Based in Stevenage, Hertfordshire, Splashbacks of Distinction have a real passion for toughened glass in and around the home. We have transformed many properties, both commercial and domestic with our glass splashbacks, for kitchens, bathrooms and living rooms. Our toughened glass balustrades, glass shelving and splashbacks with high resolution images have really caught the imagination of people who demand beauty and functionality in their homes and offices.
Splashbacks of Distinction are a family run, professional business that is based in Stevenage, Hertfordshire. We cover a wide area, supplying and fitting many different types of glass products and offer many premium glass related services.
Splashbacks of Distinction are happy to visit your Clapham property to discuss any glass project you may have. We can help with advice, supply and fitting of your new glass splashback or other glass products.
Today, Clapham High Street is an ancient diversion of the Roman military road Stane Street, which ran from London to Chichester. This followed the line of Clapham Road and then onward along the line of Abbeville Road. The ancient status of that military road is recorded on a Roman stone now placed by the entrance of the former Clapham Library in the Old Town, which was discovered during building operations at Clapham Common South Side in 1912. Erected by Vitus Ticinius Ascanius according to its inscription, it is estimated to date from the 1st century.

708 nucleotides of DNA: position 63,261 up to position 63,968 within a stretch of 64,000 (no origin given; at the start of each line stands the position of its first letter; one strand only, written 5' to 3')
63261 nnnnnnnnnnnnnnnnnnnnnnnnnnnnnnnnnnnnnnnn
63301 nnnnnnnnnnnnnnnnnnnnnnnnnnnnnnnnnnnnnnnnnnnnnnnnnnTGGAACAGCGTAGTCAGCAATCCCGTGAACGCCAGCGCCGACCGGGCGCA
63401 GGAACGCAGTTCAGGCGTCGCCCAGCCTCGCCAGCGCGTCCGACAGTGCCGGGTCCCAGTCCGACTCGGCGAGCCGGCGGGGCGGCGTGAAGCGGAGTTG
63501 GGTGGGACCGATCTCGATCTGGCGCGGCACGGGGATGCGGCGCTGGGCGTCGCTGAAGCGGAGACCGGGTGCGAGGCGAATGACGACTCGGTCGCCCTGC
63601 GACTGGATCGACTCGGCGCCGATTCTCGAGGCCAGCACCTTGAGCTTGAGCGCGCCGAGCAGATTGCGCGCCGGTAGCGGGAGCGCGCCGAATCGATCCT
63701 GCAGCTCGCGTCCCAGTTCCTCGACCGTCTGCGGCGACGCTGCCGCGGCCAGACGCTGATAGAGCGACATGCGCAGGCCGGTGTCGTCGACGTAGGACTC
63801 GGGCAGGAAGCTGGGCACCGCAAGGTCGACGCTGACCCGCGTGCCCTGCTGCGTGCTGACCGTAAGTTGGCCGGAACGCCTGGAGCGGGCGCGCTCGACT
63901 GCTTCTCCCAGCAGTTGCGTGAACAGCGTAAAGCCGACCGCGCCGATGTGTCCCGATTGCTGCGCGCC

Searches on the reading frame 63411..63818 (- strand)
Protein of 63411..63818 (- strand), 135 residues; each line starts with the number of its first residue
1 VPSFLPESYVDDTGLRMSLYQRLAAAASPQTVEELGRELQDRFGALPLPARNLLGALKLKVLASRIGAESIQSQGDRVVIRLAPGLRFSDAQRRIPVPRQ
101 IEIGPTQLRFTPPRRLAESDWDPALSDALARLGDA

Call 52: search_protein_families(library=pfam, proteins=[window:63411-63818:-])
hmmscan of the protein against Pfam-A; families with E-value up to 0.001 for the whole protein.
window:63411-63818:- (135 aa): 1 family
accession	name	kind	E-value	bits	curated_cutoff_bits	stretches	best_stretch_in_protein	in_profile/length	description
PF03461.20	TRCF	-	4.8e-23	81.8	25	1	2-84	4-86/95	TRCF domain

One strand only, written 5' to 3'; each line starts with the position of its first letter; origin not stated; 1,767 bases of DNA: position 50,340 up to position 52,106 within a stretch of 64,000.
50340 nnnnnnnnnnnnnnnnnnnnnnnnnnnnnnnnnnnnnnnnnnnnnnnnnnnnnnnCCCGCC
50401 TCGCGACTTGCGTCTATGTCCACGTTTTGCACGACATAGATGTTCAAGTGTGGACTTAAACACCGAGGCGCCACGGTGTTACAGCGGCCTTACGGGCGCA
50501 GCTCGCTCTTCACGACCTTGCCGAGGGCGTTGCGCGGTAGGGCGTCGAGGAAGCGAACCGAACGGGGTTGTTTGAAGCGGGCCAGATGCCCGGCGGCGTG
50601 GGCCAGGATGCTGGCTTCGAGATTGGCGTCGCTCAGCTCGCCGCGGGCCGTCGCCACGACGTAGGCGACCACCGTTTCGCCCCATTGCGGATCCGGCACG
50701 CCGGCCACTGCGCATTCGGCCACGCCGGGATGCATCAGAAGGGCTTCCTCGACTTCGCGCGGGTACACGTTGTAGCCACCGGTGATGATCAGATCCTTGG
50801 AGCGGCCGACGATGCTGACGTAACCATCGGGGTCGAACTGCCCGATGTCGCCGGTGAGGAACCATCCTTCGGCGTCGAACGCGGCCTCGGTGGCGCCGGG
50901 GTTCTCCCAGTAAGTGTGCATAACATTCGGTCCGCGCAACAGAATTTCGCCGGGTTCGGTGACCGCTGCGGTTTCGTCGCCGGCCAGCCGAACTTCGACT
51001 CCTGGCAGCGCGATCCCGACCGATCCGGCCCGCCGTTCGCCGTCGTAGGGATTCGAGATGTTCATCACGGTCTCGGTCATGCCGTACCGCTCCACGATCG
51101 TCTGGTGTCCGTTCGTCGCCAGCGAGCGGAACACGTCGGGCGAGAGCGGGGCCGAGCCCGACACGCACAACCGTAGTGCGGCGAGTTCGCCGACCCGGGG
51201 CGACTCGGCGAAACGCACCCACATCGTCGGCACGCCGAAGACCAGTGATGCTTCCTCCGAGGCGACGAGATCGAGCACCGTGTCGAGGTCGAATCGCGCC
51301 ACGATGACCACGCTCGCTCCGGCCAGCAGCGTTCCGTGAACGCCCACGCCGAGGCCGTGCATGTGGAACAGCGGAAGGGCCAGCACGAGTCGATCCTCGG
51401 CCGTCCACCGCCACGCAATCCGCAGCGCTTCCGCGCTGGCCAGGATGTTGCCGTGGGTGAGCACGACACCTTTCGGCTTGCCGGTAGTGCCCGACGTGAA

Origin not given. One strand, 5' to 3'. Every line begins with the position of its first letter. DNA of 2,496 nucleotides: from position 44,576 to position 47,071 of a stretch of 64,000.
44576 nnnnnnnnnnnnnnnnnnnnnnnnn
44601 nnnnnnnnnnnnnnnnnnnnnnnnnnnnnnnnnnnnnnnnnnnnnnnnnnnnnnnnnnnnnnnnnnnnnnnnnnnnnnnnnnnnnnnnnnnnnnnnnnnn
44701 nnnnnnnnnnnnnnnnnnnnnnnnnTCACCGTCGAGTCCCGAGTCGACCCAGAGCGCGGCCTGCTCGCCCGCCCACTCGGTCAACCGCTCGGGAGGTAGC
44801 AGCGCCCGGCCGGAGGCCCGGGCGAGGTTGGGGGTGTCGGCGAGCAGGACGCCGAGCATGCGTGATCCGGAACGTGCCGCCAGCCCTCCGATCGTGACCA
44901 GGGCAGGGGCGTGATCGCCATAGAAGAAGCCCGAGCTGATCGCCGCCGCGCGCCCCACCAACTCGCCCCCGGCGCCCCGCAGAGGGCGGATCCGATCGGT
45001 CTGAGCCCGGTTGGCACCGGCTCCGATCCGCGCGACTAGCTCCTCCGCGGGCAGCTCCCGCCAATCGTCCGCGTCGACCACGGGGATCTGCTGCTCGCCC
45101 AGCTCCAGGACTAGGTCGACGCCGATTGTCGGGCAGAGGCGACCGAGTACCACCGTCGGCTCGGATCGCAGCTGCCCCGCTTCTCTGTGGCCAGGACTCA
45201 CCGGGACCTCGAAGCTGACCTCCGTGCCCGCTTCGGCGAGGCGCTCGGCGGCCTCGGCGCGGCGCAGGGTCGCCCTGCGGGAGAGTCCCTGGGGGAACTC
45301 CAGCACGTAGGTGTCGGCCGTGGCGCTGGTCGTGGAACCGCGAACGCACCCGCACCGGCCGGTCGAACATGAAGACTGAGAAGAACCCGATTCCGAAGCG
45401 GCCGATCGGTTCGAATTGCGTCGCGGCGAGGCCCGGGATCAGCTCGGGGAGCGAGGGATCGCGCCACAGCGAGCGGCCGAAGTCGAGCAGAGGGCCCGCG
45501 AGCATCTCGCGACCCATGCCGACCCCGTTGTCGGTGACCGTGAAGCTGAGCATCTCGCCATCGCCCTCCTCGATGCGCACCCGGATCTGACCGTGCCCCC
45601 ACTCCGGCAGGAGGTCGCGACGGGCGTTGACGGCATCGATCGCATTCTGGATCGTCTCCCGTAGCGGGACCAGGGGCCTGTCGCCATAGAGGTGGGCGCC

According to the history of the Clapham family, maintained by the College of Heralds, in 965 King Edgar of England gave a grant of land at Clapham to Jonas, son of the Duke of Lorraine, and Jonas was thenceforth known as Jonas of Clapham. The family remained in possession of the land until his great great grandson Arthur sided against William the Conqueror during the Norman invasion of 1066 and, losing the land, fled to the north and on to Yorkshire.
Clapham appears in the Domesday Book as Clopeham. It was held by Geoffrey de Mandeville and its Domesday assets were 3 hides; 6 ploughs 5 acres of meadow.
The parish measures 1.93 square miles. The benefice remains to this day a rectory and in the 19th century was in the patronage of the Atkins family. The church, which belonged to Merton Priory was, with the exception of the north aisle, which was left standing for the performance of the burial service, taken down under an act of parliament in 1774, and a new church erected in the following year at great expense, on the north side of the common.
In the late 17th century, large country houses began to be built in Clapham, and throughout the 18th and early 19th century it was favoured by the wealthier merchant classes of the City of London, who built many large and gracious houses and villas around Clapham Common and in the Old Town. Samuel Pepys, the English diarist and naval administrator spent the last two years of his life in Clapham, living with his friend, protected at the Admiralty and former servant William Hewer, until his death in 1703.
Clapham Common was also home to Elizabeth Cook, the widow of Captain James Cook the explorer. She lived in a house on the common for many years following the death of her husband.